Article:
An outgoing governor issued more than a dozen last-minute pardons late last week, but one in particular is raising eyebrows. Per the Courier-Journal, Kentucky Gov. Matt Bevin put out a pardon and commutation order Friday for Paul Donel Hurt, who was serving a life sentence after being convicted in 2001 of sexually abusing his 6-year-old stepdaughter. Four years ago, the victim in the case recanted her testimony in an evidentiary hearing, and so Bevin notes in his order that "it appears to me, and to many others including the judge who sentenced him, that Paul Donel Hurt has been wrongly convicted and imprisoned for nearly 20 years." The judge he refers to, now-retired Jefferson Circuit Judge Stephen Mershon, was the one involved in the original conviction, but after he stepped down from the bench, he started corresponding with Hurt in prison and became convinced he was innocent.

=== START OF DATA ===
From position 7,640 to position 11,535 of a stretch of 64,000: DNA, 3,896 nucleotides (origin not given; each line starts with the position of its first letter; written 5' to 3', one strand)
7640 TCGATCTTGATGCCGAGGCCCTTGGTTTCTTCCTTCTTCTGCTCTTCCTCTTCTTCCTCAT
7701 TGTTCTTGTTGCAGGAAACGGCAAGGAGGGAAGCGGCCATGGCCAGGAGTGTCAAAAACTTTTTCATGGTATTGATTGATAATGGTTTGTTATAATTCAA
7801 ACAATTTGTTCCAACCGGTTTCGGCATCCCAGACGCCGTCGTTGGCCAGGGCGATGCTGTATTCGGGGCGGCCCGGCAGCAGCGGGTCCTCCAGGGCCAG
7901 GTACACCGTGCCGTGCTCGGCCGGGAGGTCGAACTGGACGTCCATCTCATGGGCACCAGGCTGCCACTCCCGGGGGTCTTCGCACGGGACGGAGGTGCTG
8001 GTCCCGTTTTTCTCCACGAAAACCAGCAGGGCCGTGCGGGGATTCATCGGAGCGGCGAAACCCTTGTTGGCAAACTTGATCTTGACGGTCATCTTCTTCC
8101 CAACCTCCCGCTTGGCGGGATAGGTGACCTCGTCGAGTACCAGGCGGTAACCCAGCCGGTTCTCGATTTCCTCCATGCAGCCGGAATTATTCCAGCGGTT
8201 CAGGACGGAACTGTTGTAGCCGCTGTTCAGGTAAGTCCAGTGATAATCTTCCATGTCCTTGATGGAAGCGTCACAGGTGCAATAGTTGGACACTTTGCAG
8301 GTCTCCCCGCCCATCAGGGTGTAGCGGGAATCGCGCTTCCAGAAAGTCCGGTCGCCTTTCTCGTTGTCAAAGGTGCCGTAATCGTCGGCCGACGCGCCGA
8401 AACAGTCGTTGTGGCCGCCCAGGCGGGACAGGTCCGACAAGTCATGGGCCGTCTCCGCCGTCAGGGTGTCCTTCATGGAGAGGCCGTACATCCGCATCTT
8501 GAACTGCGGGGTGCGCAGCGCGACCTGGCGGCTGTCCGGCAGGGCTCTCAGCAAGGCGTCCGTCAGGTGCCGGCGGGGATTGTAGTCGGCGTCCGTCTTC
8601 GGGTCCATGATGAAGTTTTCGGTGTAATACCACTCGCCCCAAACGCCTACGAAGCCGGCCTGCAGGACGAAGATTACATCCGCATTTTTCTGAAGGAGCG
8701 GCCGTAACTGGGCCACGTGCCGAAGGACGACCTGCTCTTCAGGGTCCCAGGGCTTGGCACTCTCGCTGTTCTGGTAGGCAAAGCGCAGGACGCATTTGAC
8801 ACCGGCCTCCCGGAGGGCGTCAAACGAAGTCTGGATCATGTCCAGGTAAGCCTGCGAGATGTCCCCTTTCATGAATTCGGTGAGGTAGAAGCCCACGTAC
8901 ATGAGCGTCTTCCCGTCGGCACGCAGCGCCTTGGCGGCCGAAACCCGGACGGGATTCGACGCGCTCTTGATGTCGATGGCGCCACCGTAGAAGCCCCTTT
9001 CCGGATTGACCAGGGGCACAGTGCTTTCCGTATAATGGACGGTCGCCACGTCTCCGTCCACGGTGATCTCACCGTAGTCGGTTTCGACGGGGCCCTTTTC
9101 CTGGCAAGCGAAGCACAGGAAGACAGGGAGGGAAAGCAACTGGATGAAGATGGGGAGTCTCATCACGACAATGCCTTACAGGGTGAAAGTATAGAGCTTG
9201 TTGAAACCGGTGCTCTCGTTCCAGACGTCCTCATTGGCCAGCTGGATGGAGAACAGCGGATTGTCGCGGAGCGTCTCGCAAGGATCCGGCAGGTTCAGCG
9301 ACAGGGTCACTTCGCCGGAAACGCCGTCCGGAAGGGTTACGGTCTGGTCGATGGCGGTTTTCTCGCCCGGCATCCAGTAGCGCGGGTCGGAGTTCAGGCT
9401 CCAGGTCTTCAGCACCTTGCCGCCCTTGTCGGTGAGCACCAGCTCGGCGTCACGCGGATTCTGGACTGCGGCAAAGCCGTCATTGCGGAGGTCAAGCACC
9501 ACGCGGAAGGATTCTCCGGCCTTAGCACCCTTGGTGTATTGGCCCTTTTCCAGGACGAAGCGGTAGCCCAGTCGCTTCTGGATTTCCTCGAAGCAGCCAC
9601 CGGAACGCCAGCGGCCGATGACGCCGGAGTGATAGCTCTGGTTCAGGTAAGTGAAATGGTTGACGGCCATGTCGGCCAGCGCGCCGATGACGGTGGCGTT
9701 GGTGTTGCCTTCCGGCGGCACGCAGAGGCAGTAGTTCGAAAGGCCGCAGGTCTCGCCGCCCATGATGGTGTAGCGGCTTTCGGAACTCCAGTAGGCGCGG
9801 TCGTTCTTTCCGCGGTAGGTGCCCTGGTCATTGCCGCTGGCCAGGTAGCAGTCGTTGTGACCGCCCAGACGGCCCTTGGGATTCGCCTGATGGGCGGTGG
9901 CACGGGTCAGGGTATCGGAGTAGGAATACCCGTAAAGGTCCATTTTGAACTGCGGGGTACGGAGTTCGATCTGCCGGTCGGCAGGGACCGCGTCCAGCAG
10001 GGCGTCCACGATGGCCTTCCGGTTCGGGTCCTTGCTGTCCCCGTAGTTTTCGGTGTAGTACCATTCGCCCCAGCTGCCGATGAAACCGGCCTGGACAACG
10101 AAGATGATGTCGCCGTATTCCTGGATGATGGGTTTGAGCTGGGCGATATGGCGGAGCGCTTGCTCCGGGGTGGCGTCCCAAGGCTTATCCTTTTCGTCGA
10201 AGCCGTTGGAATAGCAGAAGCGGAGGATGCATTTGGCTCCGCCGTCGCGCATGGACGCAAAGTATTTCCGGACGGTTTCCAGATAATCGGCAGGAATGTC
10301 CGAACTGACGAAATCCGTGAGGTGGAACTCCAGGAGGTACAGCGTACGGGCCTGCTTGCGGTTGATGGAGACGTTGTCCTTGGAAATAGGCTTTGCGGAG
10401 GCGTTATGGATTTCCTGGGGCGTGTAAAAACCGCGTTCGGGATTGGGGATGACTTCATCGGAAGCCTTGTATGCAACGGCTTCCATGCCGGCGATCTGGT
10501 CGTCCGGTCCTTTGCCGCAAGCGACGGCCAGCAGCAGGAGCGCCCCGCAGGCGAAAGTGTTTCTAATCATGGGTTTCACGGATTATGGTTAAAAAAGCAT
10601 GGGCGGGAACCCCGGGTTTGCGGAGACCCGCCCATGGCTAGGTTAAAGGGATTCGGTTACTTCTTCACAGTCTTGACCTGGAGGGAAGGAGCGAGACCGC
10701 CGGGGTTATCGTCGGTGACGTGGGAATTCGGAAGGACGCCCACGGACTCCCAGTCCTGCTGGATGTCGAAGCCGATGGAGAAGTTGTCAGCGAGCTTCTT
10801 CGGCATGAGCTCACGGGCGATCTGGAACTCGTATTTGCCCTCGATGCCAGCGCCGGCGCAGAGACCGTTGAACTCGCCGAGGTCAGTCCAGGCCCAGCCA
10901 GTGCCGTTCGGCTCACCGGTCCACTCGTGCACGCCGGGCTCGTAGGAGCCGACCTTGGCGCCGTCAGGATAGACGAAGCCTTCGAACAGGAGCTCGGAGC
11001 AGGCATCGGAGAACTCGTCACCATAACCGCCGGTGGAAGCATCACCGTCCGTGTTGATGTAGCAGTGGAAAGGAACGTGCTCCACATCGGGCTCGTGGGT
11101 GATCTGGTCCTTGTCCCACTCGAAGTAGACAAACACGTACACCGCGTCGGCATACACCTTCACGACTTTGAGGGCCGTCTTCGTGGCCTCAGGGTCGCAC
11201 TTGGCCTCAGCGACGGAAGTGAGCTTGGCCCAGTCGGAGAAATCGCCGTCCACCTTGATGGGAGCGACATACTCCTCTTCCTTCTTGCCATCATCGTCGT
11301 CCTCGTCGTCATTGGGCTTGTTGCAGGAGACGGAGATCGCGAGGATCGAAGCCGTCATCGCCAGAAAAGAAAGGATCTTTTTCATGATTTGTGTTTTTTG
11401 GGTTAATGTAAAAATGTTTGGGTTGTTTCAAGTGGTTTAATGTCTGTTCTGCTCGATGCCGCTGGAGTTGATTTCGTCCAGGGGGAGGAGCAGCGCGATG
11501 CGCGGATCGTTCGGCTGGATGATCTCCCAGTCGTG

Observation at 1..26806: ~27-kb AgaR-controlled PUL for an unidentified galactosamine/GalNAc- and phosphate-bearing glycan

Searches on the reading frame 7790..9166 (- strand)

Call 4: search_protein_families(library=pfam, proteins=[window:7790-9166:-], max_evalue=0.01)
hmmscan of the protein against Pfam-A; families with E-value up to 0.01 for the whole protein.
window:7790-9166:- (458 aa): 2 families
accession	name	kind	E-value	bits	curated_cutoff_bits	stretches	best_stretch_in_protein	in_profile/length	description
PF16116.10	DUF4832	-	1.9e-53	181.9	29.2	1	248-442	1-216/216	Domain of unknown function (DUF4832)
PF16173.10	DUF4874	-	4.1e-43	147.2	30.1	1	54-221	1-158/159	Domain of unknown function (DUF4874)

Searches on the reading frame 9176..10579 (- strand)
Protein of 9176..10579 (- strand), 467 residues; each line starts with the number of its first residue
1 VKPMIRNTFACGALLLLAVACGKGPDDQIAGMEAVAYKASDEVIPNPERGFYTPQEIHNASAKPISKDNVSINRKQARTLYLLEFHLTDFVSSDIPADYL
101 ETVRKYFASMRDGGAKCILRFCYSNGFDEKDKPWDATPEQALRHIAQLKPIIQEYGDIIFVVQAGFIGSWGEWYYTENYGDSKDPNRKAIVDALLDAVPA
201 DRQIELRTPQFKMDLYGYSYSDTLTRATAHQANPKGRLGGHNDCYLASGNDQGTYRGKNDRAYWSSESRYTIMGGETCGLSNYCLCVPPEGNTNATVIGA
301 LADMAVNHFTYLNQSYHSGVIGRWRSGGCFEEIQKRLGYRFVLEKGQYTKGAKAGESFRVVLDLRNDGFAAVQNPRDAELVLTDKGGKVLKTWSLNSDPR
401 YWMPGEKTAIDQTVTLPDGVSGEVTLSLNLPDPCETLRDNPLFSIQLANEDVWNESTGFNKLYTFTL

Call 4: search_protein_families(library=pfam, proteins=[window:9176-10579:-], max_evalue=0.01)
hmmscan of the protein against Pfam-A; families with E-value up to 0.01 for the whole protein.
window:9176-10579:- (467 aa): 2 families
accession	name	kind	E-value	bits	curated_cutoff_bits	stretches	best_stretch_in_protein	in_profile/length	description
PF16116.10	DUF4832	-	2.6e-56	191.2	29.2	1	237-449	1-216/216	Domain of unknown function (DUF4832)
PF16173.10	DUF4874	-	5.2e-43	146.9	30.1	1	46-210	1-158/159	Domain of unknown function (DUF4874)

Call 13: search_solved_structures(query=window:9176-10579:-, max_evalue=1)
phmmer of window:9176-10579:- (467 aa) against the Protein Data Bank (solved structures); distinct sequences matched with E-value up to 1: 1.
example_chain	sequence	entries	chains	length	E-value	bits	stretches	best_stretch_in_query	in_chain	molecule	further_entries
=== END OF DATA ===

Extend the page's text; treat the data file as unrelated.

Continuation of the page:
And that's when things get questionable: Mershon reached out to the victim, and soon thereafter she took back her accusations. Still, both Jefferson Circuit Judge Audra Jean Eckerle and the Kentucky Court of Appeals kept Hurt's conviction intact, with Eckerle noting the victim's "shifting account," which Eckerle believes Mershon may have helped sway via "judicial coercion and intimidation." Mershon, who picked Hurt up from prison after his pardon to take him to his mother's, concedes "this guy could have been playing me" and be "the best con artist in the world," but he genuinely thinks Hurt is innocent. Vox notes Bevin's actions are effectively putting aside the reservations of two separate judges, as well as siding with "an array of powerful social forces" that not only make sexual abuse survivors feel guilty about being abused, but then in reporting it. (Read more Matt Bevin stories.)